Thursday, December 3, 2020

Youth Empowered - Outreach Empower Team


This week’s post is the final installment of our series that is exploring the digital side of student-led youth ministry, where we have released a new chapter of Youth Empowered for free, right here on Focusing on Jesus! Thank you for tuning in each week to read a new portion of the chapter as we explored Empower Teams through a digital lens.

Outreach Empower Team

Service toward others is essential in the pursuit of being a follower of Christ. A quick glance through the Scriptures can help to reinforce this spiritual truth, and Jesus makes His viewpoint on the matter quite clear: “Whoever wants to be my disciple must deny themselves and take up their cross daily and follow me. For whoever wants to save their life will lose it, but whoever loses their life for me will save it. What good is it for someone to gain the whole world, and yet lose or forfeit their very self?” (Luke 9:23-25, NIV). He doubles down on how we are called to deny the self in Luke 14:33, saying that “those of you who do not give up everything you have cannot be my disciples.” The Lord has appointed us to be stewards over the materials, time, monies, services, and other items that we have in our possession (1 Corinthians 4:1-2). Service toward others effectively takes these items, and, through the vehicle of spiritual gifts, unconditionally shares these blessings in an interactive manner with other individuals so that God is purposefully given glory and praise.

But how often is service discussed or practiced in our youth ministries? When we allow students to utilize their God-given gifts outside of the walls of the church, they receive a deeper and more enriching opportunity to nurture and grow their faith through tangible actions that generate immediate results. In other words, they can see the impact of their faithfulness in real-time, and such experiences can be immensely powerful for a young teenager who is exploring their faith.

Understanding the importance of serving others has a heightened sense of urgency within an environment that prevents individuals from meeting in person. The lockdowns that we have been experiencing throughout 2020 have notably decreased our ability to build relationships and interact with others. Under the circumstances, we may realize that we think about others less often (a phrase commonly referred to as “out of sight, out of mind”). More than ever, the youth ministry of today is called to explain the importance of outreach to its students, as it can help combat the inward focus that we inevitably experience when we become isolated from others for extended periods of time.

But what does this mean for a youth ministry that is predominantly meeting remotely? Just because we are not interacting with others in person, it doesn’t mean that there aren’t opportunities to serve others through the digital realm. For instance, older students in the Outreach Empower Team can work with their schools to help initiate a virtual mentorship/tutoring program (where one student offers a 1-hour free tutoring sessions to groups of 3 or 4 younger students via Zoom call). Or perhaps other members of the Outreach Empower Team can become involved with Shopping Angels to help deliver groceries to those who are unable to leave the house. Other opportunities that may be available can be found on youth focused service project sites such as, or the Youth Service America organization which also has a list of suggested activities to do within the #DoGoodFromHome challenge.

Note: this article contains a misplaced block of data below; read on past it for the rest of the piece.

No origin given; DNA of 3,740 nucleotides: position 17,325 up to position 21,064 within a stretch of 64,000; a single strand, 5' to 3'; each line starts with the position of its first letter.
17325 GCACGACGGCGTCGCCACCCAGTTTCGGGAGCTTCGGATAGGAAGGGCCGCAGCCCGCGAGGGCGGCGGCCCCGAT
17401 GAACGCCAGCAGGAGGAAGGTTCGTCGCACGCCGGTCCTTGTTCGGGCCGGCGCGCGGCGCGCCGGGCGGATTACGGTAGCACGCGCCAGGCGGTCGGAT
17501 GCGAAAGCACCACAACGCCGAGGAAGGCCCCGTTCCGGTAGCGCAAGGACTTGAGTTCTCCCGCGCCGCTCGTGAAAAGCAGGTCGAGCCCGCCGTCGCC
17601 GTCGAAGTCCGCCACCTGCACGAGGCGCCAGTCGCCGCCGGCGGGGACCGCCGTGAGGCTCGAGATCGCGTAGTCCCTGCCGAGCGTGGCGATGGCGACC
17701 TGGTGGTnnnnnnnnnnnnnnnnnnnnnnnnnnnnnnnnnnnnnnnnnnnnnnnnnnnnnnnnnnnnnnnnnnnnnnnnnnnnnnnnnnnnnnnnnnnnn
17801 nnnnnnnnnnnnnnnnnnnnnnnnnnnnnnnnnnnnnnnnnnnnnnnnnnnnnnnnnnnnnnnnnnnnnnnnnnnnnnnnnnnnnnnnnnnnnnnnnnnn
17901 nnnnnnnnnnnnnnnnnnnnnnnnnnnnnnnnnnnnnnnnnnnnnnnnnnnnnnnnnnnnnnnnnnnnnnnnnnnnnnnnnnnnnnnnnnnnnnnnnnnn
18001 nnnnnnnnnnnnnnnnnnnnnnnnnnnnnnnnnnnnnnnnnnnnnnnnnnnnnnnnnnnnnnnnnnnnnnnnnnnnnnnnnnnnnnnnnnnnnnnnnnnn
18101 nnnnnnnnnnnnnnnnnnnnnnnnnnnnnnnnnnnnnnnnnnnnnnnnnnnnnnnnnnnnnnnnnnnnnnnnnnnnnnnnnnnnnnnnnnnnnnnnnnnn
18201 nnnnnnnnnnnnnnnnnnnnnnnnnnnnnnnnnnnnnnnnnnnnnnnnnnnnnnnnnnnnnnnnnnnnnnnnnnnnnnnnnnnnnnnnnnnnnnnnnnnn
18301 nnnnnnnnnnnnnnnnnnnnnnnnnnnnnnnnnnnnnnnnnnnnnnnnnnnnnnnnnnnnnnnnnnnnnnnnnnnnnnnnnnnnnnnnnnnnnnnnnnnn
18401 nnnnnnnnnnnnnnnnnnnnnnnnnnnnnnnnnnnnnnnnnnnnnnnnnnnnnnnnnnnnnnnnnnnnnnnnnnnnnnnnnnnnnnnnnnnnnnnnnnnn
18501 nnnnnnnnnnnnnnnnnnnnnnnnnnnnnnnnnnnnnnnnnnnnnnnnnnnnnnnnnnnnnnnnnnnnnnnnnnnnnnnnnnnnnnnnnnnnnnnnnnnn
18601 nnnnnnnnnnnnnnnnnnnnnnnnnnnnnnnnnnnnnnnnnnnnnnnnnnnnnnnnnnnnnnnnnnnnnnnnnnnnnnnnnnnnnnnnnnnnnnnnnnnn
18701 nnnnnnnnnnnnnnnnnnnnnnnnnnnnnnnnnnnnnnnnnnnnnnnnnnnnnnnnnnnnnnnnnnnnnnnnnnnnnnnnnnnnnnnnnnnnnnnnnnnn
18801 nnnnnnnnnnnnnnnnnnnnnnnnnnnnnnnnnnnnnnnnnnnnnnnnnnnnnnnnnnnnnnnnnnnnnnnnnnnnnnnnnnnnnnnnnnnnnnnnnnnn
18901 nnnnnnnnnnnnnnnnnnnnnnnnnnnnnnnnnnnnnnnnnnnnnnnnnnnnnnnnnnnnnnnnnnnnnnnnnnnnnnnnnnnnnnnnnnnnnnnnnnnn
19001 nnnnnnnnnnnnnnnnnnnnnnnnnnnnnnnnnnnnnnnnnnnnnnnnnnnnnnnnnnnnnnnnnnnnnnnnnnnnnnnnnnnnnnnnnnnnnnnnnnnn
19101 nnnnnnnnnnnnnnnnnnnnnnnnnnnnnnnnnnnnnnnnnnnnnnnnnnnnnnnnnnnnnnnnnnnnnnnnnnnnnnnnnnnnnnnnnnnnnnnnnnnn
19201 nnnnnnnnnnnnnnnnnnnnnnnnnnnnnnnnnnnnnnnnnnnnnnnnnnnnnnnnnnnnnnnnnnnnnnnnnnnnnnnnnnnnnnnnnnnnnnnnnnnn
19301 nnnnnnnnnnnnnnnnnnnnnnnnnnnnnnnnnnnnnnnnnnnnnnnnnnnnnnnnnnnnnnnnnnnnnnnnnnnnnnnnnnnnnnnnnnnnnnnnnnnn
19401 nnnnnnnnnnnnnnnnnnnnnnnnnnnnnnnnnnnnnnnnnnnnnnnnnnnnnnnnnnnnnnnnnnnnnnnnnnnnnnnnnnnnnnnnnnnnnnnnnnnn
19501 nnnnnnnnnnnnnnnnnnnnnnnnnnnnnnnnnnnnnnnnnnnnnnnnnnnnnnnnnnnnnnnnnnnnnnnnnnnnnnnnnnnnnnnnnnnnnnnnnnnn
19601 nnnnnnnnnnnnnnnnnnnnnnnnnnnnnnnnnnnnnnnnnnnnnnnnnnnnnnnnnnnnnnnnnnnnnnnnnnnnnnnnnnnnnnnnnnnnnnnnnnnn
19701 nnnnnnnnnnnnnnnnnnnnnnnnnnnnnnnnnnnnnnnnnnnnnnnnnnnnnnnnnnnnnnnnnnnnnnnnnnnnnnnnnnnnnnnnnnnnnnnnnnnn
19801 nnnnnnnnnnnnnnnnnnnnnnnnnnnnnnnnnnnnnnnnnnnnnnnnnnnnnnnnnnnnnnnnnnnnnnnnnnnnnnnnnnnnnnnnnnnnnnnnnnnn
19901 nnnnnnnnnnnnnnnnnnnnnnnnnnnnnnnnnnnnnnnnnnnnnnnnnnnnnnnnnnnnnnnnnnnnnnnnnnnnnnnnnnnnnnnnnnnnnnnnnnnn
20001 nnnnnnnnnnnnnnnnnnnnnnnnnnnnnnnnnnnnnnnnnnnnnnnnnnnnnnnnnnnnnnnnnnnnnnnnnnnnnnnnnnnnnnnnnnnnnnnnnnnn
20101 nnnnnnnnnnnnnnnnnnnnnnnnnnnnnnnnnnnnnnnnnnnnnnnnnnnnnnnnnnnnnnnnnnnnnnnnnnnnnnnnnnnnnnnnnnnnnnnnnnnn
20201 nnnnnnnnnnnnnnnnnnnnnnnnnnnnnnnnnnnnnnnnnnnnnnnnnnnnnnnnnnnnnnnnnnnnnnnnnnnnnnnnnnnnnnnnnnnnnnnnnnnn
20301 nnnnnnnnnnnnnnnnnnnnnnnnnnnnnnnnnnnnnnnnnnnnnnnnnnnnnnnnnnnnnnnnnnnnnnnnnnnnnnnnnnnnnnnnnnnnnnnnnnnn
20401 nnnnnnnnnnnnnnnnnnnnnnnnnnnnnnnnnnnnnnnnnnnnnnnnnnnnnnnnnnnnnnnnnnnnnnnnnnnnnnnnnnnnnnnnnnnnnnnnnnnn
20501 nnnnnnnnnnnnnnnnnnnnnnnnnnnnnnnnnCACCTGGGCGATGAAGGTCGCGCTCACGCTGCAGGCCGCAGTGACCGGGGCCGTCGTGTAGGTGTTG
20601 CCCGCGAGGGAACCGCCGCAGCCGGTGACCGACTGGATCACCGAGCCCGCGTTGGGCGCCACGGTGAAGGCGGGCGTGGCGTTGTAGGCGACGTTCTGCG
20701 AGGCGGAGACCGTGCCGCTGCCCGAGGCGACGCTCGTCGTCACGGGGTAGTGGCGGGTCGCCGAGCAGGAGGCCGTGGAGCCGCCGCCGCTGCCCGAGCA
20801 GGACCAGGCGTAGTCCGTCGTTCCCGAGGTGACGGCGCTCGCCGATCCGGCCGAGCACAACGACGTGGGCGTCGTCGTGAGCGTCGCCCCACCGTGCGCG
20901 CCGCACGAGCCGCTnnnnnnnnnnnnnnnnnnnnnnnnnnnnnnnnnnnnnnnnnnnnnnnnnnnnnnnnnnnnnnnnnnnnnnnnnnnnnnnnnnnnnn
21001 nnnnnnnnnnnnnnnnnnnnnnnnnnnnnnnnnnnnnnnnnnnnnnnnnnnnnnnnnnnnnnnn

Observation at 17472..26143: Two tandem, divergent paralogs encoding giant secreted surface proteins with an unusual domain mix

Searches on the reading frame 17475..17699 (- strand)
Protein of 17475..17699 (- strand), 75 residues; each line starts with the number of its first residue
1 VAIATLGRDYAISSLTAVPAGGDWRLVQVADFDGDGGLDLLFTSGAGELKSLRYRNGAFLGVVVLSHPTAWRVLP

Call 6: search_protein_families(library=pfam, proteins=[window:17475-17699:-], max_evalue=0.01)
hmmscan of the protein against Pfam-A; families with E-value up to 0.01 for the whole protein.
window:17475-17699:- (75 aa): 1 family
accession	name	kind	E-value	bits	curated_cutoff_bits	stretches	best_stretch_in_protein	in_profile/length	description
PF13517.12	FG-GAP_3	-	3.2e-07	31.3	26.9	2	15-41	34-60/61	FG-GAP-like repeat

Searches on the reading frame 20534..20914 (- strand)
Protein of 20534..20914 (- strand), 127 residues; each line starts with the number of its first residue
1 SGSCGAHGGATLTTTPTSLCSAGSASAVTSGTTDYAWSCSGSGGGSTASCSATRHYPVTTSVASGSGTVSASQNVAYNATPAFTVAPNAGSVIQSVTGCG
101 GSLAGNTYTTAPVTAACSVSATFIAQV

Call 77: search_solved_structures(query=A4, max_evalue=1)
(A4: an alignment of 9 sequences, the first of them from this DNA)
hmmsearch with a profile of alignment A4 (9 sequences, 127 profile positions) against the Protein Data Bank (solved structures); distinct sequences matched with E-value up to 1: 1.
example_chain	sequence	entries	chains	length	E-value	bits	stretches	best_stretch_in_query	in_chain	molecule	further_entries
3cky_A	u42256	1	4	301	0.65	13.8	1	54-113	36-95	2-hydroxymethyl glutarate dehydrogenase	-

If we continue to stay isolated within the pandemic, it may become difficult to find a sense of purpose. By helping our students understand the importance of service toward others, our youth ministries can help in generating a sense of purpose for those who are struggling to navigate through the isolation, the social distancing, and the lockdowns that we are experiencing. As we collectively make an intentional effort to take our eyes off of ourselves, it can help us better understand that the Lord can work powerfully in all circumstances and that we can still be content to serve Him through any season, challenging or not.

Thursday, November 19, 2020

Youth Empowered - Worship Empower Team


This week’s post is a continuation of our series that is exploring the digital side of student-led youth ministry, where we are releasing a new chapter of Youth Empowered for free, right here on Focusing on Jesus! Tune in each week to read a new portion of the chapter as we explore Empower Teams through a digital lens.

Worship Empower Team
In recent weeks, our nation has begun to witness an increase in Covid-19 cases, prompting communities to start returning to a fully virtual format. As our churches recalibrate and adjust, youth ministries will once again be tasked to find creative ways to lead worship within the digital realm. But what does it mean to have meaningful worship within a student-led youth ministry? Author Melva Wilson Costen explains in her book African American Christian Worship that “in order for corporate worship to be authentic and empowering, it must be psychologically relevant to worshipers and commensurate with their lived experiences.” While such a perspective is of course applicable within any discussion surrounding worship, it becomes even more pertinent within the context of a youth ministry that serves Gen Z’ers (a generation that inherently expects a high level of relevancy in order to participate and engage).